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I have the following class:

class Enum(RootFragment):

    def __init__(self, column, packageName, name, modifiers=["public"], enumValues=[]):
        RootFragment.__init__(self, packageName, name, modifiers, "enum")

        self.column = column
        self.enumValues = []

        map(self.addEnumValue, enumValues)

    ... more methods

Now I create a number of Enum instances that are put into a dict. This is what gets printed on print collidingEnums:

{'ManagerRole': <Enum instance at 0x0998F080>, 'StaffMemberRole': <Enum instance at 0x0998B490>}

Now because the <Enum instance at 0x0998F080> is not very useful I'd like to call the getName method on each instance. I was trying:

print ", ".join(map(Enum.getName, collidingEnums.items())),

but this gave me an error saying:

TypeError: unbound method getName() must be called with Enum instance as first argument (got tuple instance instead)

Eeh? How do you call the getName method here? Is it possible that way at all?

share|improve this question
use getattr. For example – Joel Cornett Mar 28 '12 at 21:56
Sorry, i meant, use getattr(object, "__name__") – Joel Cornett Mar 28 '12 at 21:57
Your problem in this particular case is that you're calling dict.items(), which returns (key, value) tuples. If you were calling dict.values() this particular example would work. However, to make it work for values that don't all have the same type, use the list comprehension in Amber's suggestion. – Thomas Wouters Mar 28 '12 at 21:59
up vote 4 down vote accepted

Don't use map. Use a generator expression instead:

print ", ".join(i.getName() for i in collidingEnums.values())

Alternatively, you could simply define your own __repr__ method for your Enum class, which is what Python uses to determine what you print out if you just try to print the class.

class Enum(RootFrament):

    # ...

    def __repr__(self):
        return self.getName()
share|improve this answer
i.getName() for i in collidingEnums.items() gives "AttributeError: 'tuple' object has no attribute 'getName'"... changed it to i.getName() for key, i in collidingEnums.items() seems to work – Kawu Mar 28 '12 at 22:02
Sorry, yeah, it'd be .values() – Amber Mar 28 '12 at 22:03
For whatever reason the __repr__ thing was the most interesting to learn about. Never seen it before. So many ways to do it in Python, amazing language. Thanks to all. – Kawu Mar 28 '12 at 22:11
Out of curiosity, what's bad about map in this case? – WolframH Mar 28 '12 at 22:34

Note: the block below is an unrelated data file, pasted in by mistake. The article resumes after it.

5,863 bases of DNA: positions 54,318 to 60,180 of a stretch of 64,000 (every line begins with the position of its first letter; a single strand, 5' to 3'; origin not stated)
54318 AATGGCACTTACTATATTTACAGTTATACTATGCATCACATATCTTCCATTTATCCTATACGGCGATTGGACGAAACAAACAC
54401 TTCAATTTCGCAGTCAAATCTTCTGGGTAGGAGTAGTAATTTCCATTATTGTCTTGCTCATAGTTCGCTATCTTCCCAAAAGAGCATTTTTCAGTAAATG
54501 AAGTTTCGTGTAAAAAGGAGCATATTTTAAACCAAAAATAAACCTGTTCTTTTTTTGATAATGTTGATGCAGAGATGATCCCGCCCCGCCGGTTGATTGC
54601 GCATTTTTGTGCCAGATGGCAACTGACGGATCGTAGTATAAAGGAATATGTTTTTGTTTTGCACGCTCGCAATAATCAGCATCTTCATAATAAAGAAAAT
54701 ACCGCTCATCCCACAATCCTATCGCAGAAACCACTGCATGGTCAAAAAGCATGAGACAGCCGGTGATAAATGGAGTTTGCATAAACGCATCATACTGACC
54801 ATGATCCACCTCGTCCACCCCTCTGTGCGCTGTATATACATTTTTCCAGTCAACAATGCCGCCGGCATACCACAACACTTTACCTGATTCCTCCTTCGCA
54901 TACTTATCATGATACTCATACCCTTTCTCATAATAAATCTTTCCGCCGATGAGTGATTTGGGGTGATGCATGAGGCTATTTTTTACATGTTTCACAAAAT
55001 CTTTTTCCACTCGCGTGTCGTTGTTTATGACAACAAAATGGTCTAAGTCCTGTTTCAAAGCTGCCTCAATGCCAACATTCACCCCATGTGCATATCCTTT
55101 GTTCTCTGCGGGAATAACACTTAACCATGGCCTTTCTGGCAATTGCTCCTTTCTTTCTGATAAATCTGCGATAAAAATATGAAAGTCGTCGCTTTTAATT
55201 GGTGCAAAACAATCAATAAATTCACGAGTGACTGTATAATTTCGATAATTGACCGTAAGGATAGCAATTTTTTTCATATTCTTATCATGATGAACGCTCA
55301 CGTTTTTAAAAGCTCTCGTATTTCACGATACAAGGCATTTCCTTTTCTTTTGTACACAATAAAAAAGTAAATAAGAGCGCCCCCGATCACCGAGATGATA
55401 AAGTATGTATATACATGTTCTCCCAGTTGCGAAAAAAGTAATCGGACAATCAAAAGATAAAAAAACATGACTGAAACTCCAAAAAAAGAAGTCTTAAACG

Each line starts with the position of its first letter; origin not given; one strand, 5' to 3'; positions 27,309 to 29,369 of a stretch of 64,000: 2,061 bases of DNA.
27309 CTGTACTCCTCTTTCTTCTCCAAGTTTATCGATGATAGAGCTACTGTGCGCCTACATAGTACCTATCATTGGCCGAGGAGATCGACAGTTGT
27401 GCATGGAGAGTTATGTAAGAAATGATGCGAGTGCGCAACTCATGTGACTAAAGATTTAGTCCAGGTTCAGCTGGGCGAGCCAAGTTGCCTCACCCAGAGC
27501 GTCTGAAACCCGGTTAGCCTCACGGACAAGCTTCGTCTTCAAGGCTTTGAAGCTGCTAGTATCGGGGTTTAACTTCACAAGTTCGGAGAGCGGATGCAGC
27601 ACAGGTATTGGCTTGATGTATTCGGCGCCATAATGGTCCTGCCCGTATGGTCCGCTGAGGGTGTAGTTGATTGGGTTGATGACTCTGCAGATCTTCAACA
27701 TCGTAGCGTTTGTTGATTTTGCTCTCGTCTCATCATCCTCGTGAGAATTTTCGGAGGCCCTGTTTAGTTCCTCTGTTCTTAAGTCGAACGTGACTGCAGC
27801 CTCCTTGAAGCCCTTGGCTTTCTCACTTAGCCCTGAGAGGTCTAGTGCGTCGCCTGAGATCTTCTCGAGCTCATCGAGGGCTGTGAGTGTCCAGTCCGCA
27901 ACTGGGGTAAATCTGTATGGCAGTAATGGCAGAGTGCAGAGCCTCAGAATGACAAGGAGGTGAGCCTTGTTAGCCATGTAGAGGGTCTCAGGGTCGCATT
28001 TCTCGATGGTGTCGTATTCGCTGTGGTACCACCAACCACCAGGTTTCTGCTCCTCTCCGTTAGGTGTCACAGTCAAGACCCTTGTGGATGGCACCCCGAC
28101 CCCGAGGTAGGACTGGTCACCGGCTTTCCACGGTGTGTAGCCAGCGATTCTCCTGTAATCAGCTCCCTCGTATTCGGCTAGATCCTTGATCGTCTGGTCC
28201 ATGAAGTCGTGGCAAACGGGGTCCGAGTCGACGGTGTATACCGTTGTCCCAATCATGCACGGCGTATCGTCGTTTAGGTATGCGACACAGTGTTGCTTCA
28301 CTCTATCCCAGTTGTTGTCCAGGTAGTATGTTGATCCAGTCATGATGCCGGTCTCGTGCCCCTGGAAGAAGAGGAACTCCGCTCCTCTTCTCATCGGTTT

@WolframH Generator expressions/list comprehensions are preferred over map in general - but in this case specifically, since we're dealing with bound methods rather than plain functions, it makes even more sense. For instance, the generator expression version would work even if not all of the items are Enum, as long as they had a getName() method. – Amber Mar 28 '12 at 22:34

If you supply the __repr__ method for you Enum class, then it will print whatever you want instead of <Enum instance at 0x0998F080>

share|improve this answer

You are calling the method on a tuple. If you use collidingEnums.itervalues, you will have a generator of Enum objects.

share|improve this answer

I think a better method than using "getName" would be to use the repr, str or unicode functions on the Enum class.

It can be something like this

class Enum():
    def getName(self):
        return self.name

    def __repr__(self):
        return self.getName()
share|improve this answer
I needed __str__ for code generation. I didn't know the __repr__ before. Nice. – Kawu Mar 28 '12 at 22:13

You can do this with map using attrgetter

from operator import attrgetter
print ", ".join(map(attrgetter("getName"), collidingEnums.values()))

But since you are passing the result of the map into join, it would be better in this case to use a generator expression with join() as Amber suggested

share|improve this answer

Since on a dictionary items returns pairs (key, value) there is no method to call Enum.getName on that pair. Call it only on the value instead, e.g.

print ", ".join(map(Enum.getName, collidingEnums.values())

If you want the key displayed, too, use e.g. a lambda to work on both parts

print ", ".join(map(lambda x: x[0] +":"+ x[1].getName(), collidingEnums.items()))
share|improve this answer

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